OLATHE, Kan. (AP) — A television station aired audio Thursday it says shows Kansas City Chiefs wide receiver Tyreek Hill telling his fiancee about punching and using a belt to discipline their son one day after prosecutors reluctantly declined to file charges in a domestic incident.
Police were called to Hill's home twice last month and investigators determined the 3-year-old child had been injured. On Wednesday, Johnson County District Attorney Steve Howe said charges would not be filed, but acknowledged he was "deeply troubled" by the situation and said "we believe a crime has occurred." He said there was not enough evidence to conclusively establish who committed it.
Hill released a statement through his attorney earlier Thursday in which he said his "son's health and happiness is my number one priority." Hill also said that his focus is on "working hard to be the best person for my family and our community that I can be, and the best player to help our team win."
Less than eight hours later, KCTV in Kansas City aired part of an 11-minute audio file in which Hill's fiancee, Crystal Espinal, tells Hill their son had said, "Daddy did it."
Hill denies any role in what happened to the child's arm, adding: "He says Daddy does a lot of things."
She also tells Hill their son is "terrified of you."
Hill replies, "You need to be terrified of me, too, bitch."
Later in the conversation, Espinal asks Hill, "What do you do when the child is bad? You make him open up his arms and you punch him in the chest."
KCTV said the audio was sent to the station without disclosing from whom. The station said it had shared the audio with Howe's office, which did not return a message left late Thursday. Howe has acknowledged that the case could be reopened if there was new evidence.
Neither the Chiefs nor an attorney for Hill responded to a request for comment.
Hill is a two-time Pro Bowl wide receiver with a history of domestic issues, including a case in which he was accused of punching Espinal while she was pregnant and they were attending Oklahoma State.
Chiefs coach Andy Reid and general manager Brett Veach sidestepped questions about Hill's legal situation last week, even as the wide receiver reported for the start of offseason workouts.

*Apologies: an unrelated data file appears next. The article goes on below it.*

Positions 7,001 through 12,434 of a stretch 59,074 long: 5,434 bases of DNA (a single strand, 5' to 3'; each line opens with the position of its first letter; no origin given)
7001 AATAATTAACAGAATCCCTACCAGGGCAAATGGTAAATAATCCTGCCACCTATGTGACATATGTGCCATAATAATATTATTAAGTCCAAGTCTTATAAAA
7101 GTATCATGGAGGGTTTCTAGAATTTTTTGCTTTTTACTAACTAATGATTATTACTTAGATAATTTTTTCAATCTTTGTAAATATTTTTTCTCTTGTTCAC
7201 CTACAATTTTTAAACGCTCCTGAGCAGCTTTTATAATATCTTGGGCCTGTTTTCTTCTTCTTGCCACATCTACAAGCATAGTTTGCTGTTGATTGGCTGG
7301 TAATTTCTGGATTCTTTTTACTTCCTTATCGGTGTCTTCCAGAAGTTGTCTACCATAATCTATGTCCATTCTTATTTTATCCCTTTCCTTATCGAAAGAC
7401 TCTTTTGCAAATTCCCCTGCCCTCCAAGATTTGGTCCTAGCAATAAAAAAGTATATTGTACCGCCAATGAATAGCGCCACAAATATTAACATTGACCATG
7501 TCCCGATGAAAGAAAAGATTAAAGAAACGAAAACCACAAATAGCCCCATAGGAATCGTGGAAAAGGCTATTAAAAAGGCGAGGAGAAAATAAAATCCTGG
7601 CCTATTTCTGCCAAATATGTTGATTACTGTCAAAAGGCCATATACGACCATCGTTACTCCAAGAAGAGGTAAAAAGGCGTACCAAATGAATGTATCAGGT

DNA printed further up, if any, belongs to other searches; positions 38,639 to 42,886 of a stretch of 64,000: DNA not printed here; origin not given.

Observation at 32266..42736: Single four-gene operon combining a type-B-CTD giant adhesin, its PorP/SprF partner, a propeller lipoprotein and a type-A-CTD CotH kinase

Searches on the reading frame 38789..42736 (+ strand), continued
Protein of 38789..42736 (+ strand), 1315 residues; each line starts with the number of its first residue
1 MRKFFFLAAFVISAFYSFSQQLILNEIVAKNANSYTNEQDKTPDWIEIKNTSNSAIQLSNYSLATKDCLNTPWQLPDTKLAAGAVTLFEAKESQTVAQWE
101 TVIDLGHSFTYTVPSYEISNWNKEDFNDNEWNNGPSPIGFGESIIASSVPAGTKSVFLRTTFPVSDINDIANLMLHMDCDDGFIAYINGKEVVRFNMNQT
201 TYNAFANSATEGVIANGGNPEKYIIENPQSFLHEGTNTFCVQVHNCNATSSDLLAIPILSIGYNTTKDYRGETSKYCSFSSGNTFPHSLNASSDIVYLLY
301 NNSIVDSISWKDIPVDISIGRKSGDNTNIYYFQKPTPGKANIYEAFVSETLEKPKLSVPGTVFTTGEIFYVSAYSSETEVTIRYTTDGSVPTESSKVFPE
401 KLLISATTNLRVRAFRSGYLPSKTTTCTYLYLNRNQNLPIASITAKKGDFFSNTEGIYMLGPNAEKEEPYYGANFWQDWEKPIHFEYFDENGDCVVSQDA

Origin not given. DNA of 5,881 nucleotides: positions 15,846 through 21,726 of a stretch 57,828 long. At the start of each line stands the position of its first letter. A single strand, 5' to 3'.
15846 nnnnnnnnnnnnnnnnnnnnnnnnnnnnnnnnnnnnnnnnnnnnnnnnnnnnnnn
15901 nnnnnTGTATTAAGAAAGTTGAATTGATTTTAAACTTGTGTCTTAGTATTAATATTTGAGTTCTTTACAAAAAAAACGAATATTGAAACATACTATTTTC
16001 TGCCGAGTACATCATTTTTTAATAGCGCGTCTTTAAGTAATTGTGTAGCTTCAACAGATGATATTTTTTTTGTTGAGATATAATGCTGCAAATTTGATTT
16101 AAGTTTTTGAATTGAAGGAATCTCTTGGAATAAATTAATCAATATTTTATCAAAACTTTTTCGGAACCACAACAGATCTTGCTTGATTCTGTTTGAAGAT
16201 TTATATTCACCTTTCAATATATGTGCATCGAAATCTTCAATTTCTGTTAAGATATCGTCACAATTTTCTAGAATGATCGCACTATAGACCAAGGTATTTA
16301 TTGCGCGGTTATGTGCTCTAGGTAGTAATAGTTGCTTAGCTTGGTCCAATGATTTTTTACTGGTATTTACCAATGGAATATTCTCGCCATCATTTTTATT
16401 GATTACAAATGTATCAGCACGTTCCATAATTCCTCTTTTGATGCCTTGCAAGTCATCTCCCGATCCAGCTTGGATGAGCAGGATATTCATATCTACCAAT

Howe said the NFL attempted to contact the district attorney's office to gather information for its own investigation. The league could still punish Hill even if he is not charged with a crime.
Hill's attorney, Trey Pettlon, has said that the wide receiver has cooperated with law enforcement throughout the investigation. Pettlon also said that Hill waived his Fifth Amendment rights, answered questions from law enforcement and the Department of Children and Families, and that he would continue to cooperate with authorities as they provide a safe environment for the child.
Howe would not say who has custody of the child because of an ongoing DCF investigation.
"We're talking about a minor, a child, and the system and DCF and in child investigations, we have to be very cognizant about protecting the rights of the child," Howe said. "We have to respect the wishes of the individuals involved in the case."
Hill is entering the final year of his rookie contract, and the Chiefs have little depth at wide receiver. That means it is possible the Chiefs could target a pass-catcher when they make one of their three picks Friday night — they traded their first-round pick to Seattle earlier this week as part of a package to acquire pass rusher Frank Clark, who has his own history of domestic violence.
It's unclear whether the new audio of Hill will change the Chiefs' approach, though they did set a precedent late last year when it comes to domestic violence cases. That's when they released star running back Kareem Hunt following a video that showed him pushing and kicking a woman in a hotel hallway.
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